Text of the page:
Everyone calls this duo “Fitzsimmons.” Get it, because of their names?
We didn’t learn too much about these two in the pilot (probably because there was so damn much material to cover), but we do know that he’s a weapons specialist and she’s a bio-chemist, and also that they’re both attractive and banter a lot, so we’re probably supposed to "ship" them.
Agent May definitely gets my vote for most intriguing member of the team; mainly because she’s tough, she’s played by the enigmatic Ming-Na Wen (Mulan!!!), and she most definitely has some painful history that likely involves Coulson. She’s confined to what appears to be self-appointed desk duty when we meet her in the pilot, but Coulson pulls her away to be his pilot for the S.H.I.E.L.D. team’s first mission.
The aforementioned Peterson scaled a bombed and burning city building using only his fists, rescued a trapped woman, then jumped from the top floor without nary a scratch. Naturally, this was all caught on camera — by Skye, a truther-type hacker/blogger/podcaster/everywoman who then formed a friendship of sorts with Peterson and subsequently became a target for S.H.I.E.L.D. In a good way.
Coulson (with assistance from Hill) got the band together, then they all (minus Hill) flew out to Los Angeles to find Peterson before someone else — someone bad — could nab him. They got to Skye first, and Coulson quickly dissolved her distrust of “the man” by giving a man (Agent Ward) a truth serum that spilled S.H.I.E.L.D.’s secrets and embarrassingly brought down some of Ward’s manly-man exterior.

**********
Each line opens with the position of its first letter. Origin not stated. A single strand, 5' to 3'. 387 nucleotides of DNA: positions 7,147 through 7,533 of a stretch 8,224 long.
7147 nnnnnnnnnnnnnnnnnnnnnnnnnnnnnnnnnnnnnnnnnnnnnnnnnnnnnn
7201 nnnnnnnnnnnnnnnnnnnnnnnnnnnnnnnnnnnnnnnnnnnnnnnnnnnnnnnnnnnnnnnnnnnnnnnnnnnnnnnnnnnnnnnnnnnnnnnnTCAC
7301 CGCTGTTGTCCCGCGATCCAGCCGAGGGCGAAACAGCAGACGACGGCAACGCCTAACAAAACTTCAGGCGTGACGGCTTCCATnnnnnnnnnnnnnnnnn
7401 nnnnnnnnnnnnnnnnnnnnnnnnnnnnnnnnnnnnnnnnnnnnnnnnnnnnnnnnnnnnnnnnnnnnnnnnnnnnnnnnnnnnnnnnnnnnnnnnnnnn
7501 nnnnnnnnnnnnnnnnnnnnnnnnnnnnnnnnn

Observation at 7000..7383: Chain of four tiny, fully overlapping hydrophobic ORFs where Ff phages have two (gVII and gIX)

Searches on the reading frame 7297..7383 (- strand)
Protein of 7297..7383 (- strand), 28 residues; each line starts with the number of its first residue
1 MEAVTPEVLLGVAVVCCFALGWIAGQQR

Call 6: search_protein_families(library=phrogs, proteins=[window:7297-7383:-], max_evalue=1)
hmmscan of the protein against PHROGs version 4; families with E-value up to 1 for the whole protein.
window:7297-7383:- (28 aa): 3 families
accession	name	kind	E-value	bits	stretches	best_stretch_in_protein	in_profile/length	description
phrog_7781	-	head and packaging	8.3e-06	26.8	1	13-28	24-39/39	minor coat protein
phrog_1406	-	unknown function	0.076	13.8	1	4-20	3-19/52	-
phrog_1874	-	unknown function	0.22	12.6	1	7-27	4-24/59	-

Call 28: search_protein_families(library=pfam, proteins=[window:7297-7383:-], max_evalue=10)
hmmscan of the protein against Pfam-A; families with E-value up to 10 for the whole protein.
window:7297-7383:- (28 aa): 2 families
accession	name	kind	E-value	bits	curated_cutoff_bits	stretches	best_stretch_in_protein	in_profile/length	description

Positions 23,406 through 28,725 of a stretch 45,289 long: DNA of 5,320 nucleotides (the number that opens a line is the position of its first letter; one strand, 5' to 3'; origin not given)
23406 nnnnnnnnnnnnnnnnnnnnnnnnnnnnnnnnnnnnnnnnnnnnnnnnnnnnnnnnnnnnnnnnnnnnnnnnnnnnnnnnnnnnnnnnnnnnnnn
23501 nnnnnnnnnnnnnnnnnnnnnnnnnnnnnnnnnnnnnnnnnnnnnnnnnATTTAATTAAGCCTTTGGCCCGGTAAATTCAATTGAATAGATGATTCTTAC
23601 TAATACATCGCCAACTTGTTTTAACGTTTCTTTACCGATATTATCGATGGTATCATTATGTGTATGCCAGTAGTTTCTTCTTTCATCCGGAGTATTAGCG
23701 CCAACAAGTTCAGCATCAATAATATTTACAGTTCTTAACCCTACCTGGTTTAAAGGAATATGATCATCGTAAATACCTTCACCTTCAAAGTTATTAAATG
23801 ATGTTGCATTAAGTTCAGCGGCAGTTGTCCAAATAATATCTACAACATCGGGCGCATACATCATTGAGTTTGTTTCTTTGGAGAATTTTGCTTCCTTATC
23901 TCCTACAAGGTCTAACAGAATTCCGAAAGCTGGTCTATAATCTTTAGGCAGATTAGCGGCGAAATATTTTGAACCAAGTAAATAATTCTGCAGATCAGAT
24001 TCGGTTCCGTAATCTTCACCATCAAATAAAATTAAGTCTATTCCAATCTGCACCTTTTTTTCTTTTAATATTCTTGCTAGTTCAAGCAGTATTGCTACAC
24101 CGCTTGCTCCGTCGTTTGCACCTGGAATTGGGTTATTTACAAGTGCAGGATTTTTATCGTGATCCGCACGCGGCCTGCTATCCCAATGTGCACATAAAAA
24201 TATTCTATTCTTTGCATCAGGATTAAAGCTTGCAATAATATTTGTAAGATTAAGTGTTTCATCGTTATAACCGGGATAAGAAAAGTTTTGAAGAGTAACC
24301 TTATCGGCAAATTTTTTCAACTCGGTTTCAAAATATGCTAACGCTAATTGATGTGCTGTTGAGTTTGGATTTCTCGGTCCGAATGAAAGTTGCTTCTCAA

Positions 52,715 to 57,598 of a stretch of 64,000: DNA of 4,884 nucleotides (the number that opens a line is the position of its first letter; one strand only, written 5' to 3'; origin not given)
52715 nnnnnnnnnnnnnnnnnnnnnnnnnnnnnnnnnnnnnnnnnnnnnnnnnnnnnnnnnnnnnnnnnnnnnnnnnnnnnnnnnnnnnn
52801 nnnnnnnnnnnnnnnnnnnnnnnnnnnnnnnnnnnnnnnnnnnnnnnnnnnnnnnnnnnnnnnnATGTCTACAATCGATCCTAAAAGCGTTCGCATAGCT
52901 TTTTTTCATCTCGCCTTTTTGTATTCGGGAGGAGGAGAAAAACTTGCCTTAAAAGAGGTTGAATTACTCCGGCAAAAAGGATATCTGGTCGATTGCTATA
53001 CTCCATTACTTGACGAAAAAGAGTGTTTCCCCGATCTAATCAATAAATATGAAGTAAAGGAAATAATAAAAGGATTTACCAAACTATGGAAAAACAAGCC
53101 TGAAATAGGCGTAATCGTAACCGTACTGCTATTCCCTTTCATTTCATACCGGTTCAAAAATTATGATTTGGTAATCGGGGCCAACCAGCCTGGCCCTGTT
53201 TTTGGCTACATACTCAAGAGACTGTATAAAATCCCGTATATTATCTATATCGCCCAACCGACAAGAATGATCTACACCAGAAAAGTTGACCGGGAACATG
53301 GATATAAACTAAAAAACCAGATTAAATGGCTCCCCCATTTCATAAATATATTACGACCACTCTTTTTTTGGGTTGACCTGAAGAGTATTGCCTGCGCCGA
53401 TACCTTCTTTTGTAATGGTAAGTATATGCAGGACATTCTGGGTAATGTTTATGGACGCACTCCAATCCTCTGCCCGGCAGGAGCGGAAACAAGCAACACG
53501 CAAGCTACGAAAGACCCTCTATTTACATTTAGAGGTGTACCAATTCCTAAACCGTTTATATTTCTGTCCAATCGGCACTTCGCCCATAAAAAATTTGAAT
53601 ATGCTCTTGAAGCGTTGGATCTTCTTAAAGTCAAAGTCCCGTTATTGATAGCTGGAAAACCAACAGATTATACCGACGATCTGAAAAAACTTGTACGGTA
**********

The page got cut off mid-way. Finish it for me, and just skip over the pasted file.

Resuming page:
While all this was happening, Peterson — a single dad to an adorable little boy — paid a visit to his old factory gig to beg for the job he had lost in an injury back, and got Hulk-like mad when the foreman said no. He pummeled the man with his super-human strength, broke stuff, then ran away. “You’re the bad guy, and I’m a hero,” he cried.
See, this is one of the massive downsides to the overall positive news that there are superheroes flying around to save everyone. Pretty much everybody views themselves as the hero of their own life story, and in this wonderful land where every boy and girl believes that they can one day be president, it must suck sometimes to know that there are chiseled gods and badass superheroes flying around, and you’ll never be cool enough to sit at their table. (“They’re giants; we’re what they step on.”)